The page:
The stats are sobering. Over 40 people have been confirmed dead. More than 400 square miles have been torched, and close to 6000 homes have been lost. At the time of writing this, there is decent containment of many fires, though some areas are still burning, and some 70,000 residents have been allowed to return to their homes. More people have died in this complex of wildfires than in any other fire in California history. In the city of Santa Rosa alone, the preliminary estimate is that there has been a total loss of 5% of the city’s housing and $1.2B in damage. Thousands of people are displaced, and many have lost businesses if not lives.
Vineyards actually might have played a part in keeping things from getting even worse. Their high moisture content and the fact that they are usually kept very clear of dry weeds in the fall makes them relatively useful as firebreaks; though some vintners did lose some or all of their vines, others have reported that vineyards helped to save or prevent major damage to nearby structures.
Twenty-two wineries are known to have sustained significant damage to their facilities, their vines, or their wine stock. They include Frey, Domaine Carneros, Ancient Oaks, Hagafen, Jarvis, Signorello, Oster, Mayacamas, Paradise Ridge, Paras Vineyard, Roy Estate, Segassia, VinRoc, Sill Family, Pulido-Walker and Backbone Vineyard and Winery. Some properties were totaled; others suffered varying degrees of partial loss.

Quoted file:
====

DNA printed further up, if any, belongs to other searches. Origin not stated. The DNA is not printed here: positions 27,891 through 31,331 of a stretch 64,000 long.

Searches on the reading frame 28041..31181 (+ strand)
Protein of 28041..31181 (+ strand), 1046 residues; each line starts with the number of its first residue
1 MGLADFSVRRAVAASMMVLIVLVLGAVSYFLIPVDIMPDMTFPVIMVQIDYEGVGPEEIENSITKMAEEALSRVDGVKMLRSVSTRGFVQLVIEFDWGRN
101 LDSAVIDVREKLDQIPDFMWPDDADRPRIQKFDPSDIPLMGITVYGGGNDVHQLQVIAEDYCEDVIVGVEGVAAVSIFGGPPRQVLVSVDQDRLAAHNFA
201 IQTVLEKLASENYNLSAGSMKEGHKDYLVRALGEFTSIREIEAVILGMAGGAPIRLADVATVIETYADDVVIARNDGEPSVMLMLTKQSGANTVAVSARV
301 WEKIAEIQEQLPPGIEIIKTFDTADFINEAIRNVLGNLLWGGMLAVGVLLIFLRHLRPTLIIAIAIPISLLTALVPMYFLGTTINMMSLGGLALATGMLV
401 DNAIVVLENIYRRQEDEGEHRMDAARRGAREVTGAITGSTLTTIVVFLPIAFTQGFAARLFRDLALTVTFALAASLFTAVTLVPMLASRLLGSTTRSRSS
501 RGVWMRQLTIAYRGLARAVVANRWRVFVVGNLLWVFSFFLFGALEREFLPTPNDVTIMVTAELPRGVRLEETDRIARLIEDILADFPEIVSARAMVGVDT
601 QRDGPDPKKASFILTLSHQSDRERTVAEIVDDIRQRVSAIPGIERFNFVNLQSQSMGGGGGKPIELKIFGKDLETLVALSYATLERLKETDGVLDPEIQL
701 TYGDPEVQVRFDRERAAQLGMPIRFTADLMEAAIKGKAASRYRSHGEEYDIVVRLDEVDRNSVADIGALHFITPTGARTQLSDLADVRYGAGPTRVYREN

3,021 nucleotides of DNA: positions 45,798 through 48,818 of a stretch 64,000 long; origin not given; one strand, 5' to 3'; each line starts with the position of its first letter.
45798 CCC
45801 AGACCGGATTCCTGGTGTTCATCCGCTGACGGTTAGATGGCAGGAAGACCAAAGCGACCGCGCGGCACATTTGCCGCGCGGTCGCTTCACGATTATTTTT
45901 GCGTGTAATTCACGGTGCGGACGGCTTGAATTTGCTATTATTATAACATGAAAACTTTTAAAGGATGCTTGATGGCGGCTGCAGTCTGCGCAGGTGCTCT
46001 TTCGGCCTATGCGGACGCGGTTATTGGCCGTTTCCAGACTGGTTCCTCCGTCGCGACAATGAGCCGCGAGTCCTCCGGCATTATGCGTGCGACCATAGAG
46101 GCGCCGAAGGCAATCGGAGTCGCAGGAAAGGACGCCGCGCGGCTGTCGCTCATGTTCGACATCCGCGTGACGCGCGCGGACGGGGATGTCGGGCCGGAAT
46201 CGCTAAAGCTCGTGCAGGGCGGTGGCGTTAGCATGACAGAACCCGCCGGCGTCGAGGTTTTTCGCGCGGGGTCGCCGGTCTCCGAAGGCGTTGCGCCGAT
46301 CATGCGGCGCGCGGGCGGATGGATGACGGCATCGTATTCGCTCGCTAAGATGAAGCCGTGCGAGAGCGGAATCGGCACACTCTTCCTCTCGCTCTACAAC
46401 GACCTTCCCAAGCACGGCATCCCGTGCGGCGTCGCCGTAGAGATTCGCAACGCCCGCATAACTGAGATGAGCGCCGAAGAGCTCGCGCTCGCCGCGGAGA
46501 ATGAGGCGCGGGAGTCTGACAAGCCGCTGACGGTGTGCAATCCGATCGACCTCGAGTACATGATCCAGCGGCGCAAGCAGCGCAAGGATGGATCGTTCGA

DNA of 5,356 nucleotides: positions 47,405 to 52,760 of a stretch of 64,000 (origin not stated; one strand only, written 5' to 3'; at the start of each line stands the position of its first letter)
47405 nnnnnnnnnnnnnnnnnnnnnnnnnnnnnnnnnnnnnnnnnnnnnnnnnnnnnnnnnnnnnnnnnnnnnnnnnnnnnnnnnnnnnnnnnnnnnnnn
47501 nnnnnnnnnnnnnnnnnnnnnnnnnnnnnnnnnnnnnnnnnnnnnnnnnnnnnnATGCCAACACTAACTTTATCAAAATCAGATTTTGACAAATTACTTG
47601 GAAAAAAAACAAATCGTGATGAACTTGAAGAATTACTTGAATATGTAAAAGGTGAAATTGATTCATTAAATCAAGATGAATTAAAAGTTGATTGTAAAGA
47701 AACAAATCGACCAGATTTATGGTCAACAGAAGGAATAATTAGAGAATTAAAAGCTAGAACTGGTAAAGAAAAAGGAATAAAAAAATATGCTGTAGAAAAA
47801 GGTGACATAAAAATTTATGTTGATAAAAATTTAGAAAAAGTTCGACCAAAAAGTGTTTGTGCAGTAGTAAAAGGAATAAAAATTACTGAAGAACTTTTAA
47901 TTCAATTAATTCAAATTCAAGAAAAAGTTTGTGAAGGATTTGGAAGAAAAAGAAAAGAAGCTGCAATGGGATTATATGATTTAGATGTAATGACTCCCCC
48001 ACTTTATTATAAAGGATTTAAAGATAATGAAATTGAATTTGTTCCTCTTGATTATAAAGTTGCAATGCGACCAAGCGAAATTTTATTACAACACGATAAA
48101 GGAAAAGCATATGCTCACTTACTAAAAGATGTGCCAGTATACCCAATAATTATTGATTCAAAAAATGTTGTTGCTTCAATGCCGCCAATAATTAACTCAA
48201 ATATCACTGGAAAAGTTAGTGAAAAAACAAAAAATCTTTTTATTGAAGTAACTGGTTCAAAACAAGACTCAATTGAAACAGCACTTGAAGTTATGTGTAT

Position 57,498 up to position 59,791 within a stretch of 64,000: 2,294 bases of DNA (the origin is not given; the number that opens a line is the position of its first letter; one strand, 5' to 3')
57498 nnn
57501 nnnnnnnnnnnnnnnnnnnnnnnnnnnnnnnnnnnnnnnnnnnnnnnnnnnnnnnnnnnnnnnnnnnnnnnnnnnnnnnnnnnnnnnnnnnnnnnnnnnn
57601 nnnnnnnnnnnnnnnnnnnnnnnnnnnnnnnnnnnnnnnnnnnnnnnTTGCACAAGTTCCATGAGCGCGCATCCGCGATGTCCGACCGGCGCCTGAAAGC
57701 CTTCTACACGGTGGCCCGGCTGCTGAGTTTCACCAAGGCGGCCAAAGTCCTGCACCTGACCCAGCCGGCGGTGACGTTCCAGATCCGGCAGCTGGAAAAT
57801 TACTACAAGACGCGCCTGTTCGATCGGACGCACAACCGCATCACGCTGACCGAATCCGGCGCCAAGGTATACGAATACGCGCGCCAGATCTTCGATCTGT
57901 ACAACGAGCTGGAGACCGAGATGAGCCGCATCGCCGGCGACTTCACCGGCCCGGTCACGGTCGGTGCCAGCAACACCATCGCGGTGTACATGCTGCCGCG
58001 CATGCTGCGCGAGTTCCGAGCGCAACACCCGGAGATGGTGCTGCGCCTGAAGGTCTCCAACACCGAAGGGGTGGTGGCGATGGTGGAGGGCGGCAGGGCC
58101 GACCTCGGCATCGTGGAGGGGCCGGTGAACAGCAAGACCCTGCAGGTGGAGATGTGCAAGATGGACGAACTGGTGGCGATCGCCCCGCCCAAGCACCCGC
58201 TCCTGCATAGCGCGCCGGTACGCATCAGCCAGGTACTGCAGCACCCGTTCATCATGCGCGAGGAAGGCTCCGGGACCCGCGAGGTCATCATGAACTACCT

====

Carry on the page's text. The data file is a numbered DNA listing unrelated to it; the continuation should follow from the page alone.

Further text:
What does this mean for the wine industry in Napa and Sonoma? An amazing number of wine properties were unscathed, while some people lost beloved family businesses, with a vast range of damage reports in between still rolling in as people become able to take stock. At this time, most of the valley is safe to visit, most tasting rooms are open, and Napa, Mendocino and Sonoma county wine families are banding together to help those who were less fortunate.
If you are in the area, many organizations are accepting cash and goods donations to help displaced and economically-afflicted fire victims. The wineries of Napa Valley would also like you to know that helping them return to “business as usual” is one of the best things people can do. Wine tourism gives many people in these counties their jobs, and helping those businesses will help them to help their neighbors.
It will take a while to determine the scope of economic damage from these fires, but it’s been a harrowing couple of weeks. Happily, the news is starting to improve, with fires becoming more contained and evacuated people in some areas becoming more stabilized. Meanwhile, people interested in helping can find a list of resources here – fires.
This would also be a good example of a time when you can help by buying wine. Meanwhile, please keep these folks in your thoughts.